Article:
David Zinman has two interests: cinema and writing. For the former, he has been hosting the Classic Film Series at…
The apocalypse looks to have hit the Chautauqua Theater Company. The Brawdy Theater Studios, usually bustling, are now quiet and subdued. Bratton Theater has been stripped of the season’s posters, banners and stage lights — barring the ghost and emergency lights. Marketing intern Natalie Redmond is absent from her post outside, where she sold CTC T-shirts, mugs and jackets.
There is a light at the end of the nine-week-long tunnel, and Chautauqua Theater Company Artistic Director Vivienne Benesch has…
The Bratton Theater stage has seen a lot this summer. From being transformed into an arena stage, to a five-roomed…
Chautauqua Theater Company’s one-night only Bratton Late Night Cabaret is always full of surprises.
On paper, Shakespeare is all about the language and grappling with the text. But on stage, Shakespeare is a whole new ballgame: Through the actors’ craft, costumes and lights, the words are brought to life.
The first step to playing a character is taking a walk in his shoes and understanding his personality. Jonathan Majors took no such walk — he already found it hard to separate himself from the king.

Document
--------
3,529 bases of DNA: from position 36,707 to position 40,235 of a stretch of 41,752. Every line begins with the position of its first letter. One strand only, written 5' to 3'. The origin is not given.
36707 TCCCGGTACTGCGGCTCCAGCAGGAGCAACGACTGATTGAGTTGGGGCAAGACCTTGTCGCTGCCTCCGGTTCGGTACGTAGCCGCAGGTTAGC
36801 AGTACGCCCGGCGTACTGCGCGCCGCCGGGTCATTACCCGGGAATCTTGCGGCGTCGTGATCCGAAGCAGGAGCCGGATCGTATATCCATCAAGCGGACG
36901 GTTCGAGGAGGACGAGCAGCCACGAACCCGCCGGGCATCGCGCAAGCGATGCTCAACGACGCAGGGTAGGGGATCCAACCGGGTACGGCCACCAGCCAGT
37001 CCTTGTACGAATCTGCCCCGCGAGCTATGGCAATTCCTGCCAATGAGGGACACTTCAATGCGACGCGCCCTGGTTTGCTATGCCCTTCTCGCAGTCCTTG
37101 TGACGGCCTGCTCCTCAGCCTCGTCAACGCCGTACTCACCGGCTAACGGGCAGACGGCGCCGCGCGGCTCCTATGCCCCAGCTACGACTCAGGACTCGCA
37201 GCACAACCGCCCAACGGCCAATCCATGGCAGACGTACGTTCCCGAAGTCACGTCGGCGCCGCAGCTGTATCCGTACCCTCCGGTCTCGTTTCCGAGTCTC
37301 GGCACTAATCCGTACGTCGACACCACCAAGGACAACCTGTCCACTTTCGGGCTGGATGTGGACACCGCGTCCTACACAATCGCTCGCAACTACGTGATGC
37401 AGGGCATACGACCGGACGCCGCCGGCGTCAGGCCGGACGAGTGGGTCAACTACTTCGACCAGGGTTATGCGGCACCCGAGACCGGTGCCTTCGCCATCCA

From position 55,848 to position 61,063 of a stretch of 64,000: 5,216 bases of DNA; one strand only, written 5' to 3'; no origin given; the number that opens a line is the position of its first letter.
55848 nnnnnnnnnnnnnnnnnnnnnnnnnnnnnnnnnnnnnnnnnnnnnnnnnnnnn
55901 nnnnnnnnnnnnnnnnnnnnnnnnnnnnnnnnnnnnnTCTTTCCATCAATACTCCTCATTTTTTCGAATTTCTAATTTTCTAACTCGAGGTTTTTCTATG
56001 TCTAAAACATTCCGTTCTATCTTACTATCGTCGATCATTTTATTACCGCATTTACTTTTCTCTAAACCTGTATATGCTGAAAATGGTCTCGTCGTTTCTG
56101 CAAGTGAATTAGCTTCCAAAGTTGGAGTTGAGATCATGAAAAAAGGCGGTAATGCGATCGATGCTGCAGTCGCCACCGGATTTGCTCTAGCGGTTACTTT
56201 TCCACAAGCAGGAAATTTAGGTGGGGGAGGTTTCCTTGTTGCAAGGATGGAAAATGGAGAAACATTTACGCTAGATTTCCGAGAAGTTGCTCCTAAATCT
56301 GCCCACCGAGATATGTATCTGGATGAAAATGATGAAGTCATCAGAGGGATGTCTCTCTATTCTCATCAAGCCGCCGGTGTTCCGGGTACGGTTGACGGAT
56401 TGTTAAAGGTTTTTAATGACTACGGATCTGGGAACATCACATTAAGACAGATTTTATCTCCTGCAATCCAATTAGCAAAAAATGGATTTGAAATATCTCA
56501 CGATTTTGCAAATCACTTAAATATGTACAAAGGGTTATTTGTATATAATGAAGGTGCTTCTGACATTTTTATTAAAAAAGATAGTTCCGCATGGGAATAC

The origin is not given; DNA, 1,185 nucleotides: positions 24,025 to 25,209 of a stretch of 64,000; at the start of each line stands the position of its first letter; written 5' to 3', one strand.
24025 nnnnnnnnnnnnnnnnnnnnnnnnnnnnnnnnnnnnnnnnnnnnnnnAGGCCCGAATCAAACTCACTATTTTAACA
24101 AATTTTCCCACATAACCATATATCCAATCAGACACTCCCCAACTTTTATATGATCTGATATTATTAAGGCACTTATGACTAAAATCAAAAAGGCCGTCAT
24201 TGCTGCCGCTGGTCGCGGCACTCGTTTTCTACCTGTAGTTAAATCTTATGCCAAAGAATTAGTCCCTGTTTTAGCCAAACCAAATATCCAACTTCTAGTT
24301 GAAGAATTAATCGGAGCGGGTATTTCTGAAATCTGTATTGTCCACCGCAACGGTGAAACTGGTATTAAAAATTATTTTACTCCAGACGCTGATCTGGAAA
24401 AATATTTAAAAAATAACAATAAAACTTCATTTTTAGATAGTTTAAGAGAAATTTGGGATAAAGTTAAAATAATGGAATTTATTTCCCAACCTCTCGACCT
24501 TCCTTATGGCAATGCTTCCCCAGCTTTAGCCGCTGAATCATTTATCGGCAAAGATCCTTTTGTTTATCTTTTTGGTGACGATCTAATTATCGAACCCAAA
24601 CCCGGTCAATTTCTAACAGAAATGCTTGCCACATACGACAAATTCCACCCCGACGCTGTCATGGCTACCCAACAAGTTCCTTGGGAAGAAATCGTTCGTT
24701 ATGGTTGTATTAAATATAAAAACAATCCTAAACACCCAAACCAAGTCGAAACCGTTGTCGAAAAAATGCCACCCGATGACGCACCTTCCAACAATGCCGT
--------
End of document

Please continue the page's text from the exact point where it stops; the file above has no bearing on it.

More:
On June 19, 1953, a couple was executed at the Sing Sing Prison in Ossining, New York. The two were charged with conspiring against the United States and passing atomic secrets to the Soviets.
One particularly compelling throughline in Shakespeare’s history plays is the maturation of Henry V. When does he morph from the prank-loving, bawdy-house-frequenting Prince Hal into the sage, shrewd, continent-conquering King Henry? Judging from Evan Cabnet’s crisp but thematically questionable production of Henry V, featuring all 13 members of this year’s acting Chautauqua Theater Company Conservatory, that crucial day has yet to arrive.
The Chautauqua Theater Company is soon to take its last curtain call. With the third and final mainstage production of the 2015 season opening Saturday, CTC is ready to unwrap its parting gift for the Chautauquans: the Bard’s Henry V.